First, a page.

WHEN it comes to experiences in football, Charlie Daniels must have considered himself fairly well-versed.

From coming through at a Premier League academy with Tottenham and earning a pro contract to having to drop down into League One to kick-start his career before playing his part in Cherries’ fairytale rise into the top tier, it has been quite the ride for the left-back.

But April this year delivered a first for Daniels as the 32-year-old went under the knife to repair a partial dislocation of his kneecap.

The defender, who joined Cherries from Leyton Orient in 2011, had missed only 12 of 160 league matches between the beginning of the 2014-15 campaign and the start of last season.

But injury cut his 2018-19 short and he is also set to miss the opening weeks of the upcoming Premier League as rehab continues.

Reliving the moment his season ended, Daniels told the Daily Echo: “It was on the training pitch.

“It sounds worse than what actually happened. It (the kneecap) just popped in and out really.

“I was crossing at the time and went to see the surgeon the next day. That’s where I had a scan and I had to go and see the surgeon the next day, on Thursday it was, and ended up having the op that day.

“The best thing that could happen was to get it done as quick as possible really so I could start the rehab.”

Asked how this injury compares with others he has suffered during his 14-year professional career, Daniels added: “This is the worst one.

“This was the first time I’ve ever been operated on, so it’s not been too bad.

“You see so many footballers have had so many operations and injuries, it’s what happens in the sport.

“I’ve been fortunate that I’ve gone this long without having the need to have an op, so I’m fortunate in that sense.”

Given his lack of time on the sidelines over the years, the logistical complications that come through being injured were arguably harder for Daniels to adjust to than not being on the pitch.

He said: “My wife especially was really helpful.

“I was on crutches, I was in a knee brace, I had to keep my leg straight for two weeks and I found that tough.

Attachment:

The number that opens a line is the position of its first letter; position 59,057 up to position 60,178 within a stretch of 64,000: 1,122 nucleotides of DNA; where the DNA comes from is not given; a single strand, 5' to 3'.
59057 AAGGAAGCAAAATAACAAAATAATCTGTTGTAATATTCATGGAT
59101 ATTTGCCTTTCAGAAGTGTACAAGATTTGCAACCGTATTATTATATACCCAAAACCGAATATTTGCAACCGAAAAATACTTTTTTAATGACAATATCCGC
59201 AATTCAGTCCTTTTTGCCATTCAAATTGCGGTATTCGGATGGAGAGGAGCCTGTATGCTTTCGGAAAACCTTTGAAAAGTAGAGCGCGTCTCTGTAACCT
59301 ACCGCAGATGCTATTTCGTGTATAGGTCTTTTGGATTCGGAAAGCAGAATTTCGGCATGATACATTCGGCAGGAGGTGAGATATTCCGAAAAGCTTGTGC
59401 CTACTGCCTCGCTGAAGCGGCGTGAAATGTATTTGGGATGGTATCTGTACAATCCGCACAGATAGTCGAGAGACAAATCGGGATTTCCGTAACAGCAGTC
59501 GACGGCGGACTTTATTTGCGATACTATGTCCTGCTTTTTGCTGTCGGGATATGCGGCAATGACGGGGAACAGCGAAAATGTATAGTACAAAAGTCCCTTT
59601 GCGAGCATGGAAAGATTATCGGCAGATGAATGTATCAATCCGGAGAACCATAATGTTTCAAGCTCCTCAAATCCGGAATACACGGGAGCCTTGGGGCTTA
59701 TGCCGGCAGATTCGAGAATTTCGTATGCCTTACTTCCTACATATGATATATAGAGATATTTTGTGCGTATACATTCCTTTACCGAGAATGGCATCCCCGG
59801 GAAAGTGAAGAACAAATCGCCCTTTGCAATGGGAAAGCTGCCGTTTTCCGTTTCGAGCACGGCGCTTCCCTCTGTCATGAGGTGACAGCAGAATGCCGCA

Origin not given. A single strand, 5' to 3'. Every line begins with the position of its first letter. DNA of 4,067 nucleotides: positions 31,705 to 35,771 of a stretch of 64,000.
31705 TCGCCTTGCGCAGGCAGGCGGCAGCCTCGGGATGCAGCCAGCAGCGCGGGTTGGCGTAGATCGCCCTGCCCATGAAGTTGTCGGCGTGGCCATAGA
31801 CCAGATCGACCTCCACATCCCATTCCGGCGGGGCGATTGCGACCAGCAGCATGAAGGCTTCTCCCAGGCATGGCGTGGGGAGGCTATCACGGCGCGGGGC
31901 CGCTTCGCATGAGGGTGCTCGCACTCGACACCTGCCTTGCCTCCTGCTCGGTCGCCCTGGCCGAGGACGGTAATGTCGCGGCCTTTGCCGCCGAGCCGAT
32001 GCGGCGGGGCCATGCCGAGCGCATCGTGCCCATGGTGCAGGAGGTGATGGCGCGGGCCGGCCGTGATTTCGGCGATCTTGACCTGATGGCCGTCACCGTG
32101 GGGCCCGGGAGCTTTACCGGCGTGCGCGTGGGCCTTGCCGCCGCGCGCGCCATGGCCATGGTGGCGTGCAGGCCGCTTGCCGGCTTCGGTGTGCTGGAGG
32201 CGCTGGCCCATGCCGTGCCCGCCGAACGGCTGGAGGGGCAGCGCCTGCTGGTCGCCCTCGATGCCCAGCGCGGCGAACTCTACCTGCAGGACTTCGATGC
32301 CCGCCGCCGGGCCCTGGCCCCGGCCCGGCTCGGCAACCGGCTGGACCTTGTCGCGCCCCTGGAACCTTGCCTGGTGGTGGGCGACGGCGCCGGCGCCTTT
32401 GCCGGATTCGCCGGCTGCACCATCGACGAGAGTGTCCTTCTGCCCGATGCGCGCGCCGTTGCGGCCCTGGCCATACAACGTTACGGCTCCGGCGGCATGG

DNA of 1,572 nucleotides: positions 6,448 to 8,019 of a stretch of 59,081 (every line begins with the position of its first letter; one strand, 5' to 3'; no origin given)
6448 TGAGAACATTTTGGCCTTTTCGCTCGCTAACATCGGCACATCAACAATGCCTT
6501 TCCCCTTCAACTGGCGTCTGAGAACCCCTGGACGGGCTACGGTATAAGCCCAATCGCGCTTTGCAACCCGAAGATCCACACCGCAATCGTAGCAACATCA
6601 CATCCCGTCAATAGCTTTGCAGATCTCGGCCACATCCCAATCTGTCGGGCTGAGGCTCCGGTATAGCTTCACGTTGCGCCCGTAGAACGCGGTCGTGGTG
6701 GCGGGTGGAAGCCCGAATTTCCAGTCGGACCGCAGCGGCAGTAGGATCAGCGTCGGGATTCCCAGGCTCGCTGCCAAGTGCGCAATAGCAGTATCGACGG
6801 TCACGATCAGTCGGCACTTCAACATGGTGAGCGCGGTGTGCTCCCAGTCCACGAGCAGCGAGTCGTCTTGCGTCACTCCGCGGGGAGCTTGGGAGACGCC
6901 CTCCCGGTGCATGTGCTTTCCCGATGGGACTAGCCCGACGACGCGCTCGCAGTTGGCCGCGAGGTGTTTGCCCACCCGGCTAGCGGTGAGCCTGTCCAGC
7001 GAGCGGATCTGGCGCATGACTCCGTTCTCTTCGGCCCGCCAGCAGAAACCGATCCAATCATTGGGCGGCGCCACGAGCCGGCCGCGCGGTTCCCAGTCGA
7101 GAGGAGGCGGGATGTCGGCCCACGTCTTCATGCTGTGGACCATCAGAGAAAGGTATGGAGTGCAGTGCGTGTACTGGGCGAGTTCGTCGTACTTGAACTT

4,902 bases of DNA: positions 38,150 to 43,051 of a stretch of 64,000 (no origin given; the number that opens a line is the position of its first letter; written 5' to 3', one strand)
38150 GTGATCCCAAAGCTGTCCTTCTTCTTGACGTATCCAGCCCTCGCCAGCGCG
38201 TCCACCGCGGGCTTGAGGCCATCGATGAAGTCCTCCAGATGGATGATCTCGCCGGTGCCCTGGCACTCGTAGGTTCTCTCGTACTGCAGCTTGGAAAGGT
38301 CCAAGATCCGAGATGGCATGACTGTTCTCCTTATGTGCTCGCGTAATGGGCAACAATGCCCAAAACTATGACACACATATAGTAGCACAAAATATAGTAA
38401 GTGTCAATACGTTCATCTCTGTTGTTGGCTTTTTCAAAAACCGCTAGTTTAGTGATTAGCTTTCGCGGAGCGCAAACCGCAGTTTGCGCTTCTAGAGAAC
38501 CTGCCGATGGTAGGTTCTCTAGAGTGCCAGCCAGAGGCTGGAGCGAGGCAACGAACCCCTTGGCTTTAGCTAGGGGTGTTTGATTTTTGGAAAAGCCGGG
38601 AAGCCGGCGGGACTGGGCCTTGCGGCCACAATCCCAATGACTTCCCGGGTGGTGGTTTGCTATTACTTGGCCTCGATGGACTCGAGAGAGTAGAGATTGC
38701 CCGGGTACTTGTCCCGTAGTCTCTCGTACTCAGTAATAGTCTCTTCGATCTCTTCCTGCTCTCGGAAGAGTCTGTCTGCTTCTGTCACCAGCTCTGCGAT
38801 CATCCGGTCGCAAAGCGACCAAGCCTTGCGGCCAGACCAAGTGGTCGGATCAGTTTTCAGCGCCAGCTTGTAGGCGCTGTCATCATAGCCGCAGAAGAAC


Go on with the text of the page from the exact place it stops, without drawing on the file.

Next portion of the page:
“But my wife and my family really helped me, especially through the first couple of weeks.”

Dealing with the mental side of an injury is often a bigger hurdle to overcome than the gruelling physical effort required to reach top condition again.

But Daniels insists he has not doubted his ability to return to his best again.

“I never had that mindset,” he said.

“My mindset was always that I would probably come back stronger than I was before. That was the same with the surgeon and the physios and with the way rehab is going, my markers are actually stronger than I was before I got the injury.

“So in terms of that sense, it was a no-brainer.”

He added: “I don’t even know what month we’re on, I’m just taking it day by day in terms of running.

“I saw the surgeon at the start of this month. We’ve got the all clear now, so we’ve started ramping it up. I’ve given myself a timeframe to get back fit and return to play.

“I’ve started running outside. It’s progressing well and everything is going really well.”

Daniels has not been the only man in the Cherries physio room in recent months.

Simon Francis and Lewis Cook are both recovering from their own long-term knee problems while Adam Smith, Junior Stanislas, Andrew Surman and Dan Gosling are all among those who have spent time in the treatment room since Daniels suffered his injury.

Asked if time spent together in rehab brings some players closer together, the Cherries left-back said: “Yeah, it does. It’s been quite big figures actually that have been injured in terms of people who have been here quite a long time.

“We bounce off each other a lot and we know we’re going to get through it and come back stronger and make the squad a lot stronger as well.”